Service members who have children have special considerations that they need to think about if they are in the midst of a child custody case. These are due to the nature of their service and the needs of the children. While it might seem rather daunting to have a custody case in the midst of your time in the military, it doesn’t have to be.
Just as in any child custody case, ones involving military parents have to focus on what is best for the children. Because of the nature of the service, there are some points that must be included in the child custody agreement to help ensure that things work as they should.
Family care plan
The family care plan is required by the military because it covers what happens with the kids when their parent is deployed. It must be approved by the commanding officer and has to be updated each year. There are three distinct areas that have to be covered in the care plan.
Care provision details: This includes all instructions on how to care for the children. You should include things like the child’s school schedule, medical care information, financial information to help care for the child and other similar information.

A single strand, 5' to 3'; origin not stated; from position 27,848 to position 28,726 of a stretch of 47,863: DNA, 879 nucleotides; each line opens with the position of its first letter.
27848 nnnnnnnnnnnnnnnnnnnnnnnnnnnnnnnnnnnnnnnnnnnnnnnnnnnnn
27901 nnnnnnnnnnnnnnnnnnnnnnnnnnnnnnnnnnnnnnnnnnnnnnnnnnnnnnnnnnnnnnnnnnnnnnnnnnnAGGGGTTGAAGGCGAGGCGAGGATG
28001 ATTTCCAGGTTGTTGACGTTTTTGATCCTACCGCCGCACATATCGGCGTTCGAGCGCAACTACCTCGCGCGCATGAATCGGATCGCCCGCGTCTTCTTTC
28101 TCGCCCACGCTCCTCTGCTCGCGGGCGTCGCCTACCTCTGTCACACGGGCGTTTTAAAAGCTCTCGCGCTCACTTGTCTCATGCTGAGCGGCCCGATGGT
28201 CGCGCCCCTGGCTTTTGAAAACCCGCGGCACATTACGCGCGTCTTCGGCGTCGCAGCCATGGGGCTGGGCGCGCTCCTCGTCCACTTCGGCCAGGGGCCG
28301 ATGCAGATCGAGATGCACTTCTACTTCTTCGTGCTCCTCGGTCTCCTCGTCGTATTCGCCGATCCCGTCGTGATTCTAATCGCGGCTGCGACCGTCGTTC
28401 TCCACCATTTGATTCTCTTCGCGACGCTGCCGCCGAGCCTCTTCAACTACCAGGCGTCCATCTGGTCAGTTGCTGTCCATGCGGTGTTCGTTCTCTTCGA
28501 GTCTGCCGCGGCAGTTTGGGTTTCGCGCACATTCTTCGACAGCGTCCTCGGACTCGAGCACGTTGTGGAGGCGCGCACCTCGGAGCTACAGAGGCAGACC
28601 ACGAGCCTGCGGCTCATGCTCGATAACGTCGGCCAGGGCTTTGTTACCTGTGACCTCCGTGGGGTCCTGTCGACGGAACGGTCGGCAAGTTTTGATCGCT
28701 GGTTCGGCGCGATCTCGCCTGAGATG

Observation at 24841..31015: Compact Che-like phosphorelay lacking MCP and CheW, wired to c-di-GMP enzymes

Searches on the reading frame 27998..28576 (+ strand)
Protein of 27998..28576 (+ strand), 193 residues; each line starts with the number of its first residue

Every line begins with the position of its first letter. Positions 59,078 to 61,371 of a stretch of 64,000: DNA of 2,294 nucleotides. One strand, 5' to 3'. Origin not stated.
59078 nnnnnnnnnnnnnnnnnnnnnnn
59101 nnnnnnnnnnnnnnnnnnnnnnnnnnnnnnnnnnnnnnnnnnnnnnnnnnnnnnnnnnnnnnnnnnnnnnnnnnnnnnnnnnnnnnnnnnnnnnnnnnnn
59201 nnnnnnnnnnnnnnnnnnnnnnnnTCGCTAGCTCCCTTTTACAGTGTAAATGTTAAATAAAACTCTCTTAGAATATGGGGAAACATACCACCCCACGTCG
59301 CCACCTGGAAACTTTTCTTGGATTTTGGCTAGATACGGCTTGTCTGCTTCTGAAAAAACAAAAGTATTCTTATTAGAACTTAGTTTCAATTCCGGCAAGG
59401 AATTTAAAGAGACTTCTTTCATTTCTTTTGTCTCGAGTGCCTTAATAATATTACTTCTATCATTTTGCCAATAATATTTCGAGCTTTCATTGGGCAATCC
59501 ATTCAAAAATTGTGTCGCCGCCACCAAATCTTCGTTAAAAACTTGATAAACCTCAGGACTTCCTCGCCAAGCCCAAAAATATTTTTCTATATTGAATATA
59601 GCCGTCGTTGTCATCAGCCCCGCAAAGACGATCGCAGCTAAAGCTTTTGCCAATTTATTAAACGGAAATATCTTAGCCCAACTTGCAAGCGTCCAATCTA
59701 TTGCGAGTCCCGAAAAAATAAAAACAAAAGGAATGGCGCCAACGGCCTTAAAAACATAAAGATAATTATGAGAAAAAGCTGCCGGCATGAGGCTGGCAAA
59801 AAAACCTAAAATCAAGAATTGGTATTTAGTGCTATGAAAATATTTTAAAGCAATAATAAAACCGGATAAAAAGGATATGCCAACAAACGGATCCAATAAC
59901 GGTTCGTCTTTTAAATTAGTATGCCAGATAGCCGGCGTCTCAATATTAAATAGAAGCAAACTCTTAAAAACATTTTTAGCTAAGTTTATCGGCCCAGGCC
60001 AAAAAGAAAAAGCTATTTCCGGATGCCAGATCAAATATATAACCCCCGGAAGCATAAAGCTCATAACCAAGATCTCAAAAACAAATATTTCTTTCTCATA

Short-term caregiver: This person must live close to the base and can’t be in the military. They must be available at any time to care for the children, and must be able to get the children immediately when called. This can be your spouse if that person isn’t in the service.
Long-term caregiver: This person cares for the children when you are on a long deployment or if something happens to you that renders you unable to care for them. This person can’t be in the military, but they don’t have to live close by. If they can’t get the children right away when called, the short-term caregiver will be contacted to pick up them up until the long-term caregiver can come.
Visitation during deployment
When you are deployed, you will still need to have contact with the children. For many people, this is done through virtual visitation, which can include video chats, emails and similar methods. The instructions for deployment visitations must be included in the custody agreement. It is also possible that the service member will name another family member, such as their parent, to take their place for in-person visits during the deployment.
It is imperative that you have all of your paperwork in order when you need a custody agreement while you are serving. This can help to ensure your children get what they need and that your rights are protected.